I too appreciate your commitment to explore and, most importantly, express your feelings around, within, about grief and loss.
    My dad died, suddenly, unexpectedly, when I was 23 (and before I had had, or should I say had taken/ created the opportunity to have an "adult" relationship with him). So, I have some "experience" with this, and yet, can never really find the "words".

    You may be British and "not allowed to be serious for too long" (say what? With the Goons and Spike Milligan, the Pythons, French & Saunders, Dud & Peter, the two Ronnies, the lovely Eddie Izzard and on and on and on...?!?) You're HUMAN first. Do whatever you need to whenever you need to!!!
    XXX Pat

  7. I remember Mum saying (when we lost Dad) "you never get OVER it, you just learn to live with it" and it is oh so true.
    Here's hoping for Obama.
    Thinking of you.

  8. Tania, I've been foxed by the phone and the Wharf so I'm constantly a day behind but hopefully this will work. You are lucky that you can articulate so well and so clearly what you are feeling - I think the unknown is the really overwhelming thing, that horrible helpless feeling. Once you understand, you can start to get your head down to endure it and then come out the other side. And you have your gorgeous furry herd with you. Emily x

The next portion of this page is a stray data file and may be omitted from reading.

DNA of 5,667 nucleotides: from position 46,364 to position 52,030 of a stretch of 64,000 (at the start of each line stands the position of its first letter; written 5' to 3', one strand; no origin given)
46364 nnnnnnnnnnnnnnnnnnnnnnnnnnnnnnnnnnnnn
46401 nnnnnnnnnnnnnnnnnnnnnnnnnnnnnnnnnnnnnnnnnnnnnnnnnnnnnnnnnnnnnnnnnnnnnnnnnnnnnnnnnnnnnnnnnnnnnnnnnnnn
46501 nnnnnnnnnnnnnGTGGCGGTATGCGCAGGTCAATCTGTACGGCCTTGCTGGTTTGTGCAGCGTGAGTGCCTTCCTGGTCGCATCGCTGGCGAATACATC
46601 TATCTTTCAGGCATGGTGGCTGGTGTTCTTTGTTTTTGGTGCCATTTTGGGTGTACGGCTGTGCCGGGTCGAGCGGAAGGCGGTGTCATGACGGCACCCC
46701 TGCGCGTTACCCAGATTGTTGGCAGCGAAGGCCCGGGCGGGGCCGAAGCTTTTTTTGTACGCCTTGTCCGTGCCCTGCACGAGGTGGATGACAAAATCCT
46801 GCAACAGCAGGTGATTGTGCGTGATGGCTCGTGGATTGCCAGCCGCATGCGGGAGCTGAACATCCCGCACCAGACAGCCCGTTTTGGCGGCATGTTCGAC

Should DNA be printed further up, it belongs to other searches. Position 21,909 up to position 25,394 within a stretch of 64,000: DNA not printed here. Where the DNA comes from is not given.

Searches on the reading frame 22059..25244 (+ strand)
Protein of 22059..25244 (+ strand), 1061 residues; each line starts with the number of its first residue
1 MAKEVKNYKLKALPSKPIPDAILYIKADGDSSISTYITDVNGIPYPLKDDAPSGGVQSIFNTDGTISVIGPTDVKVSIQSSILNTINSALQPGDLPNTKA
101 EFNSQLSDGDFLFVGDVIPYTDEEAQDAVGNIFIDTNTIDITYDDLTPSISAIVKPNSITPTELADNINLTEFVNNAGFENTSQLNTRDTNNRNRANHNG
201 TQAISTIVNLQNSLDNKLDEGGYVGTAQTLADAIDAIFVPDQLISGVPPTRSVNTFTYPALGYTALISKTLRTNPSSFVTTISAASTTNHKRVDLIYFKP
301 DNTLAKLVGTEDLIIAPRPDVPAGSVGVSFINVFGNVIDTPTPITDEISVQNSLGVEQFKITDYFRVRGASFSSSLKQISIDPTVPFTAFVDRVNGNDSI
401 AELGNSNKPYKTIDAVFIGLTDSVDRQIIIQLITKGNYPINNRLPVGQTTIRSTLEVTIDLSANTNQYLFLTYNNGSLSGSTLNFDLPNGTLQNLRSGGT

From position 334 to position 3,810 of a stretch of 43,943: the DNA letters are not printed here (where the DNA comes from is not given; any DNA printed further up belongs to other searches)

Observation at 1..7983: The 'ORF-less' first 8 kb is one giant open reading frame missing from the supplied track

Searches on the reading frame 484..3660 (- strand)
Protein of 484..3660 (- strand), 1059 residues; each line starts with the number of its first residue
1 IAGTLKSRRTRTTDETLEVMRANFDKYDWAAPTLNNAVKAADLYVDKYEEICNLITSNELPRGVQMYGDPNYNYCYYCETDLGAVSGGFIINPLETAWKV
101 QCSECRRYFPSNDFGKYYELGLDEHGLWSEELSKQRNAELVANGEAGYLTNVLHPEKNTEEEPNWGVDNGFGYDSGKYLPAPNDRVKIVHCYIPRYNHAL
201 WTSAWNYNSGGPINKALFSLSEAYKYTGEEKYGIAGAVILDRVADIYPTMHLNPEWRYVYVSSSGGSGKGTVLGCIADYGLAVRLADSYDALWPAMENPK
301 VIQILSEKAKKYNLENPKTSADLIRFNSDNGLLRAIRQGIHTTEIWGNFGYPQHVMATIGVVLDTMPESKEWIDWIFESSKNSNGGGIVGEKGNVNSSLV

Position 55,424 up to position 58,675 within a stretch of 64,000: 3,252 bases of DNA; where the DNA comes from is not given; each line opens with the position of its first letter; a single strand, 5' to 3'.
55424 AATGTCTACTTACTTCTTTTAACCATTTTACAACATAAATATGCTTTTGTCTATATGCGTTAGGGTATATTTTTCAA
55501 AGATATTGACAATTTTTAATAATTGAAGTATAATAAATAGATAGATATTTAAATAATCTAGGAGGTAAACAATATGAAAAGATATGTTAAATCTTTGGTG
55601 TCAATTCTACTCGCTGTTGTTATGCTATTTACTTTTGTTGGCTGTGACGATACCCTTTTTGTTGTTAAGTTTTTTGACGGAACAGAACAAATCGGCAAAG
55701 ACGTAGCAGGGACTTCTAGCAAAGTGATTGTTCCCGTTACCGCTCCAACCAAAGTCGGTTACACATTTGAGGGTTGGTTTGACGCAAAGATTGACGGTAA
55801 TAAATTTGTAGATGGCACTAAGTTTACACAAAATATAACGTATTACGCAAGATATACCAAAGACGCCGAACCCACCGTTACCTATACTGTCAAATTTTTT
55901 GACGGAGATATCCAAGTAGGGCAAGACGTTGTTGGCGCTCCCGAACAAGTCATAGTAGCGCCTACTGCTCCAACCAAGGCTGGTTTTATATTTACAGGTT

9. Oh Tania I am so sorry. I just checked in after some days absence. I can't even read all your words.
    Your Pigeon was one in a million and what a long happy life she had with you and Duchess.
    I will send you a big hug every day to help you get through this fog of sadness.
    Juliana x

  10. So thankful you feel the blog needs Pigeon pictures. Would quite understand if you wanted to stop... but so pleased. :)

    Crossing everything for Obama today. If the world outside the States could vote I think he'd be win by a landslide.

    Am sorry for your friend. And thinking of you. xx

  11. you saved me today.
    you & this writing :)

  12. Oh no - I too have just checked in and am now sitting at work trying not to drip tears on the keyboard. I am so so sorry for your loss. Thinking of you very much. xxx


Your comments give me great delight, so please do leave one.


Blog Widget by LinkWithin